For nine years until this January, Carla Del Ponte was chief prosecutor of The Hague-based International Criminal Tribunal for former Yugoslavia (ICTY) founded by the United Nations in the 1990s. In the course of her term she prosecuted dozens of high profile cases arising from the wars that took more than 100,000 lives.
One of the most important tasks was the prosecution of war crimes by Serb security forces against Kosovo Albanians in 1998-99. More than 5,000 ethnic Albanians and 1,300 Serbs are still missing from that war, which erupted when ethnic Albanian separatists launched a rebellion against Belgrade's rule.
The violent response of Serbia to the rebellion triggered attacks by NATO in 1999, which forced Belgrade to end the crackdown and withdraw its troops. Kosovo has been run by the UN and NATO since 1999. It declared independence from Serbia last month.
According to excerpts from Del Ponte's book, that is to hit the bookshops Apr. 3, her team of investigators had been informed that some 300 Serbs were killed for organ trafficking after being transferred from Kosovo to the small town Burrel, 91 kilometres north of Albanian capital Tirana.
A room in a "yellow house" outside the town was used as the operation theatre. Organs were extracted from young people there, taken to Tirana airport, and trafficked abroad. Those people were later killed and secretly buried, according to information she cites.
Del Ponte says her team found the house in Burrel in 2003, following leads by "reliable journalists" and by the United Nations Mission in Kosovo (UNMIK) administration.
But despite finding traces of blood in the house which had been re-painted white in the meantime, as well as remains of old, used medical material (gauze, a used syringe, two plastic infusion bags hardened in mud, empty drug bottles, among them of drugs used for muscle relaxation), "we decided the evidence was not enough. Without bodies or firm evidence that would link any suspects with the crimes, all the possibilities for further investigation for the tribunal's prosecution were closed," Del Ponte wrote.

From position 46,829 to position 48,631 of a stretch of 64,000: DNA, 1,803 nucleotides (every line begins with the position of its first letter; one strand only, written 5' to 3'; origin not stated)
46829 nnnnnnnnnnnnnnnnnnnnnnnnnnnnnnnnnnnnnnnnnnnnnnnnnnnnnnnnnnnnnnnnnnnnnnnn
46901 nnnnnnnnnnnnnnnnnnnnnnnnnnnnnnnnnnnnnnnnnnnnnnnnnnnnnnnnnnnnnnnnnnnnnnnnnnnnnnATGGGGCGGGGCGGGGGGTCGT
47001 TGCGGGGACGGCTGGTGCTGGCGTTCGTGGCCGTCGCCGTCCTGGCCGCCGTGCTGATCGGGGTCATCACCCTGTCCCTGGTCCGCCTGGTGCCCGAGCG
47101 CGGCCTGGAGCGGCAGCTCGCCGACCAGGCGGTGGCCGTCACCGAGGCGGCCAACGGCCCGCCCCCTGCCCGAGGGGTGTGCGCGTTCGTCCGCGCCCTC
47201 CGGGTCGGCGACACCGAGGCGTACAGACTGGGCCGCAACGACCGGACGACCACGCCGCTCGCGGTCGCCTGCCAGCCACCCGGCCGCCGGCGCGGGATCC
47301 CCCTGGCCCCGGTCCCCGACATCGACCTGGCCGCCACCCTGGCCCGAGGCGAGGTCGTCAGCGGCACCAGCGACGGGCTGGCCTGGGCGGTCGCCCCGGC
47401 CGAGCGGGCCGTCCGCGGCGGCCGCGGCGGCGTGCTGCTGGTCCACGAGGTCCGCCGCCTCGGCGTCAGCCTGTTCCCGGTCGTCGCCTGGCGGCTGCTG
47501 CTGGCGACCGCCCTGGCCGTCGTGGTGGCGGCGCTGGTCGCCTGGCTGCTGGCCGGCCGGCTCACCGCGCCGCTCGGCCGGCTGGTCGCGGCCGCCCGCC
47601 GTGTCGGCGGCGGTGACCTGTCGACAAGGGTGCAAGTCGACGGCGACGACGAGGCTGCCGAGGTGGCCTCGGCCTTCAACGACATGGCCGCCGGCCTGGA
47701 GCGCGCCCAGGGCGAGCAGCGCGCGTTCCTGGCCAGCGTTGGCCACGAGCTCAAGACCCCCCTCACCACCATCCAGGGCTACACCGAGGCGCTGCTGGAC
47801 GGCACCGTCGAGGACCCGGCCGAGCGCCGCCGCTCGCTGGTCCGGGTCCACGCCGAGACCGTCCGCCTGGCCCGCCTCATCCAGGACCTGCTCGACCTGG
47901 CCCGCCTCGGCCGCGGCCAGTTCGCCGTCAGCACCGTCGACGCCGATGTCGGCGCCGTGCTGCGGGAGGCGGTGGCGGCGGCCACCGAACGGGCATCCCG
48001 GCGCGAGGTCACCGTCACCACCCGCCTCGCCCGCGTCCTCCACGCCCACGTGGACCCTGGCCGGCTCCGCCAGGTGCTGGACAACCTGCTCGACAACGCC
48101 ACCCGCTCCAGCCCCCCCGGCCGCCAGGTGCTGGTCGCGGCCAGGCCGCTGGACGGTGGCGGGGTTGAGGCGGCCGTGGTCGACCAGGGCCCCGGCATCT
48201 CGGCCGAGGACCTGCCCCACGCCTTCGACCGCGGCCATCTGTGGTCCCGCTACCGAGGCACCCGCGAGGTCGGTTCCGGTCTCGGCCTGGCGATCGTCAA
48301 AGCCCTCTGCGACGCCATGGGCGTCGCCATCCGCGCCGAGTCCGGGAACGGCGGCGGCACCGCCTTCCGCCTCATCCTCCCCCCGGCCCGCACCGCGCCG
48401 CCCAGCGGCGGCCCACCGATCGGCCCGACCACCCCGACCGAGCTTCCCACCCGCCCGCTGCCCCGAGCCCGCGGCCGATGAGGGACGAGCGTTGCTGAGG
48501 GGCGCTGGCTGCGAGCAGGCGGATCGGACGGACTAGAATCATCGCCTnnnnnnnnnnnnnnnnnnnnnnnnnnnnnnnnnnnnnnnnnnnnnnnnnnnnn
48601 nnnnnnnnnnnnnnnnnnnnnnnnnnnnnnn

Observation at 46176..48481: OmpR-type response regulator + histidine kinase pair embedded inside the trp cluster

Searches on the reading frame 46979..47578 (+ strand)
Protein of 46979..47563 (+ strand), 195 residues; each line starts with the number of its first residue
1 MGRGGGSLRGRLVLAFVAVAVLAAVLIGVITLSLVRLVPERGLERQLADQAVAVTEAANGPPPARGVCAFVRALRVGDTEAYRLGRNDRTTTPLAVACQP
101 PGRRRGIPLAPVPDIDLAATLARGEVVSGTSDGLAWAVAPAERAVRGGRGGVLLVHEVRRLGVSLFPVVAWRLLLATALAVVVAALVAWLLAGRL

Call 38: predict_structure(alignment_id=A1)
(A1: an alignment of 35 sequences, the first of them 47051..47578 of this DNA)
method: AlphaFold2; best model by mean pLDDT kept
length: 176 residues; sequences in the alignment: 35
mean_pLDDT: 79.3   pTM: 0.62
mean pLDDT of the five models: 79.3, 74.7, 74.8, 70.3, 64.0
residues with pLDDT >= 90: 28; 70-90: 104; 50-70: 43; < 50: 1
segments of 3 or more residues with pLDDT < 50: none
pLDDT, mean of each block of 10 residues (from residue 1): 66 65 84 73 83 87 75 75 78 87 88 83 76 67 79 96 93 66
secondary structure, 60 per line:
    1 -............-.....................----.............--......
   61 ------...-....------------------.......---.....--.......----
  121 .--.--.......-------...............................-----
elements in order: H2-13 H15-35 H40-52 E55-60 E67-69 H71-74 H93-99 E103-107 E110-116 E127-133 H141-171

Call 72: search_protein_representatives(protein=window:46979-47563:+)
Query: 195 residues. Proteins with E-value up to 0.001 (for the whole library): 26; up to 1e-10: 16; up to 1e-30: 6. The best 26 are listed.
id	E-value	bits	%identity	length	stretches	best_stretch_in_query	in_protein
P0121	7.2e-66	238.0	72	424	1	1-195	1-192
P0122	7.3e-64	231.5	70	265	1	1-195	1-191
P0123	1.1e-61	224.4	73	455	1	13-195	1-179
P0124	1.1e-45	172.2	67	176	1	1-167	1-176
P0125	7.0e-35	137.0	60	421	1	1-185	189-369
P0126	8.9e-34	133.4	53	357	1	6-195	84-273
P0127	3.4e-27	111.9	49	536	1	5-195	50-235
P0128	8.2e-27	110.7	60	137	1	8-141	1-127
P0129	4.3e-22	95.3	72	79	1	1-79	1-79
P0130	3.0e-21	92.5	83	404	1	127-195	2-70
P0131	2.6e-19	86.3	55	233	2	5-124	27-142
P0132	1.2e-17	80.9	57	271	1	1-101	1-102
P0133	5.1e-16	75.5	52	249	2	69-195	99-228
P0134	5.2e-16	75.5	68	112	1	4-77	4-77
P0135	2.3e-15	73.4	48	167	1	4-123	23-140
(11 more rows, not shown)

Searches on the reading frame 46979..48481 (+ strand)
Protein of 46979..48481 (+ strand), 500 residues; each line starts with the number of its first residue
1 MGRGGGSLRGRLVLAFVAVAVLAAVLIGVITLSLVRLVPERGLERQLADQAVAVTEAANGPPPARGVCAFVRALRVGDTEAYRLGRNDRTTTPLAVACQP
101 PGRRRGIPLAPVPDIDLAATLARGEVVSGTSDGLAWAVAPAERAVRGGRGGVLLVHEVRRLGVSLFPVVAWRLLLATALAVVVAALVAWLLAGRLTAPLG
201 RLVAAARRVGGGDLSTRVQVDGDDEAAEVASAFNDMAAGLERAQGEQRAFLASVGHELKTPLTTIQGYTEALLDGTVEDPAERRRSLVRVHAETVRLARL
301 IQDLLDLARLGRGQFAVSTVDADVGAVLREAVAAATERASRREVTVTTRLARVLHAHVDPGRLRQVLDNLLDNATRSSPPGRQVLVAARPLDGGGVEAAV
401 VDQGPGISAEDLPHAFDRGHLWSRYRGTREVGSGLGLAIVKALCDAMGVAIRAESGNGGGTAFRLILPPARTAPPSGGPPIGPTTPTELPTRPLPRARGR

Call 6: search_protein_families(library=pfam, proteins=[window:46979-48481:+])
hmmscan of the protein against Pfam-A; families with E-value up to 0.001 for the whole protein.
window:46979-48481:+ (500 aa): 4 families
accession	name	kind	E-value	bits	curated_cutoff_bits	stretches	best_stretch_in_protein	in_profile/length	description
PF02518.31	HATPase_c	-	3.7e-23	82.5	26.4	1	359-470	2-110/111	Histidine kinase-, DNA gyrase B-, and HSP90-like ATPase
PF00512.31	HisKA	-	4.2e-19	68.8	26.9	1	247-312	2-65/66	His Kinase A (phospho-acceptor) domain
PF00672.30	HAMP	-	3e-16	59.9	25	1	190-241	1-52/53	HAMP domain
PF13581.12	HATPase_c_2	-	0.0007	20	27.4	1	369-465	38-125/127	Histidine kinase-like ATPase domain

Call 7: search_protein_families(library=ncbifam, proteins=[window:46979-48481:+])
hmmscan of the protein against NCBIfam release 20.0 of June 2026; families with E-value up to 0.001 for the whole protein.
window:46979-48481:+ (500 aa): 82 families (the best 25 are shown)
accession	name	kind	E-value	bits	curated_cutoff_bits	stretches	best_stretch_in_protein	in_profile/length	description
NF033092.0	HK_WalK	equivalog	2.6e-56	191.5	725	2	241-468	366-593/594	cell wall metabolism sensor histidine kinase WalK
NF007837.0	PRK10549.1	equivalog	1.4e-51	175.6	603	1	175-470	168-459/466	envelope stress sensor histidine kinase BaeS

"It is devastating for us now to read about this," head of the Alliance of Families of Serbs Disappeared in Kosovo, Simo Spasic, told IPS. The alliance represents families of the 1,300 Kosovo Serbs whose fate is still unknown since 1998-99.
"On one side, it kills all our hopes to learn what happened to our dearest; on the other hand, why did she wait so long to speak about this particular issue?"
According to Spasic, he met with Del Ponte and her team of investigators in 2001 to plead the Alliance's case. In 2004, he received a call from the Prosecutor's office with information that "all people you are looking for are dead."
"It was as simple as that, but we remain in limbo," Spasic says. "We have no clear proof that all the missing are dead, no bodies or body parts that would prove it╔what causes much pain to families is the fact that only now, in the book, she (Del Ponte) speaks about learning of torture and killing of Serbs, and of organ harvesting. Our last hope to learn about the fate of the missing has been taken from our hands now."
In Kosovo capital Pristina, former ethnic Albanian rebels and their groups refuse to accept any such suggestions by Carla Del Ponte. The former ICTY chief prosecutor was not available for comment to Serbian media. She is now Swiss ambassador to Argentina.
The Serbian war crimes prosecutor's spokesman Bruno Vekaric says the case of abductions and killings of Serbs has another dimension.
"The issues mentioned in Del Ponte's book do not simply deal with war crimes," Vekaric told Belgrade B92 Radio. "If her allegations on organ harvesting and trafficking are true, this is a case of organized crime which is transnational and knows no borders. This would be a case for major international action."
In the case of the alleged abduction of Kosovo Serbs, their transfer to Albania and related crimes, "there is a long road from indications to evidence," he said. "The research we are to undertake is going to last for very, very long."
The investigation, he said, should be free of political overtones. Vekaric was referring to outrage that the publishing of excerpts from Del Ponte's book caused among Serbs in Kosovo. In one of their protest rallies this week, they called on Belgrade to cut diplomatic ties with Albania.
Comments? Send a letter to the editor.
Albion Monitor April
1, 2008 (http://www.albionmonitor.com)
All Rights Reserved.
Contact email@example.com for permission to use in any format.